Tiny Libraries Spread the Joy of Reading Along 30A

Story and photography courtesy of Walton County Tourism

What’s better than a book at the beach? Finding and sharing them in the most unexpected places, like a small library box filled with the favorite reads of people passing through, looking for that next good story to dive into.

This is what Victoria Sellers had in mind when she approached the Walton County Tourism Department about establishing her first book exchange at the Visitor Information Center.

“I love literacy, and there are so many benefits to these tiny libraries. They’re great for all ages!” says Sellers.

Indeed, the concept is easy and free: take a book and/or leave a book. Sellers says all books are welcome (though they have to fit in the 15 x 13-inch space), and she especially encourages sharing children’s and family books.

Sellers and her three children moved to Santa Rosa Beach from Niceville two years ago. “I love it here! It’s beautiful. I love the beach and the people.”

She was motivated to create the libraries after a chance conversation last summer with an elderly man. While they chatted about newspapers and other magazines, the man confessed he couldn’t read, which surprised and saddened Sellers. She realized she wanted to share the joy of reading and make it more accessible.

“It put a mission on my heart to add some of these little free libraries out there,” she explains.

Inspired to create the small book exchange, Sellers and her nine-year-old daughter Olivia got to work. She bought some sheets of plywood, searched online for plans, and began construction of her first tiny library box. She needed help with a roof, which Bel-Mac Roofing was happy to provide. The first books were from her home and donations from Butler Elementary School and Habitat for Humanity ReStore.

The next decision was a location—and the Visitor Information Center at the corner of U.S. Highways 331 and 98 was a top choice. “My daughter loves going to the tourism center,” says Sellers.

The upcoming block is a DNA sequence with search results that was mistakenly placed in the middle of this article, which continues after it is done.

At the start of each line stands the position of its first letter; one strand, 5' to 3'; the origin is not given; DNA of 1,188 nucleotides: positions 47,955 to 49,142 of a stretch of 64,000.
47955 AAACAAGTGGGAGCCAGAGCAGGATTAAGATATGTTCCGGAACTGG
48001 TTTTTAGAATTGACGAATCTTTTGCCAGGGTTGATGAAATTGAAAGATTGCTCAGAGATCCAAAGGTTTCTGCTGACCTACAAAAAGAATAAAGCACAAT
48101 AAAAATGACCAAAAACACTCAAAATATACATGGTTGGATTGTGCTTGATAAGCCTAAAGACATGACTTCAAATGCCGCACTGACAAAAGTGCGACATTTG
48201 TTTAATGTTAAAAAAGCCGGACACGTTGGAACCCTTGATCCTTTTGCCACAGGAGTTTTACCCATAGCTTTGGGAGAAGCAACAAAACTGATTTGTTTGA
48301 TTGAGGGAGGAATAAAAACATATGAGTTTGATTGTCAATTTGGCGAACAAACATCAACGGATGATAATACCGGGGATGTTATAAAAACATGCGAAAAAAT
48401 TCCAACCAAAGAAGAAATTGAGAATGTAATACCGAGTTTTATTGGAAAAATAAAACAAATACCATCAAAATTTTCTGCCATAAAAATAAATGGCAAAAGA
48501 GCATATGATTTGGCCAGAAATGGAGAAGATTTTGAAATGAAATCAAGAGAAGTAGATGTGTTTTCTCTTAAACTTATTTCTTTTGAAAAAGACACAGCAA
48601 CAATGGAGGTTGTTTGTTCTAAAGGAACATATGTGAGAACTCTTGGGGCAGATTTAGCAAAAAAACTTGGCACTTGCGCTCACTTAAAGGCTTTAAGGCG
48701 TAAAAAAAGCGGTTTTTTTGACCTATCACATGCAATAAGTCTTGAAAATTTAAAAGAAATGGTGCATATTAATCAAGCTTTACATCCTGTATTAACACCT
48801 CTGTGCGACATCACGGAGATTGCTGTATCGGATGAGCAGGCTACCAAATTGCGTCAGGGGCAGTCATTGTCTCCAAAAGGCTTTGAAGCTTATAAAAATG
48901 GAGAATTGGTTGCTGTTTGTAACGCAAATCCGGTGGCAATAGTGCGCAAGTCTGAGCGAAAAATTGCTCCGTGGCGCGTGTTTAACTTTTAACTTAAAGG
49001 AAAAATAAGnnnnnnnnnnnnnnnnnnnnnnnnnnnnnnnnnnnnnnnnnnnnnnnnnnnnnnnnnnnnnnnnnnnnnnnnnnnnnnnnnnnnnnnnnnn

Christy Gibson, Visitor Information manager, agreed. “Immediately, we thought it would be a fantastic location for a tiny library, where visitors and residents come in and out,” says Gibson, adding, “What a great opportunity for someone traveling by plane or car who wants to grab a book for the journey.”

Sellers added a second tiny library in March at AJ’s Grayton Beach by the bicycle rack. Soon there will be a third tiny library at the Santa Clara Regional Beach Access in Seagrove, with two more beach access locations planned, supported by WCT Beach Operations.

Sellers checks her libraries twice a week and thinks she’s put out around one thousand books so far. She is thankful for support from Habitat for Humanity ReStore and Caring and Sharing of Walton County in “refilling” her libraries.

Sellers’ goal is to have tiny libraries all along the South Walton Scenic Corridor, which she and her family love. The book-sharing movement is not new, and there are other small, free public libraries located around South Walton.

Sellers loves the yellow sugar-covered bunny confections popularized at Easter and thought Peeps would be a fun way to promote the library locations. She drops a card listing the “30A Peep Show” at various 30A hot spots—and challenges cardholders to find the “Peep family traveling 30A” along with their favorite books. The card features a little yellow bunny sporting a glittery gold bikini—“because we’re at the beach,” Sellers emphasizes.

Indeed, inside each tiny library is a yellow bunny cutout.

Soon Sellers’ library books will feature a stamp inside each front cover with a 30A graphic and a bumblebee.

“People come from all over the world to vacation here; a book stamp with ‘30A’ will remind them of the interesting times they had,” she says.

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Check out the tiny libraries on social media at #TinyLibrary, #30ATinyLibrary, and #30APeepShow. If you’d like to help these small libraries grow, email Sellers at

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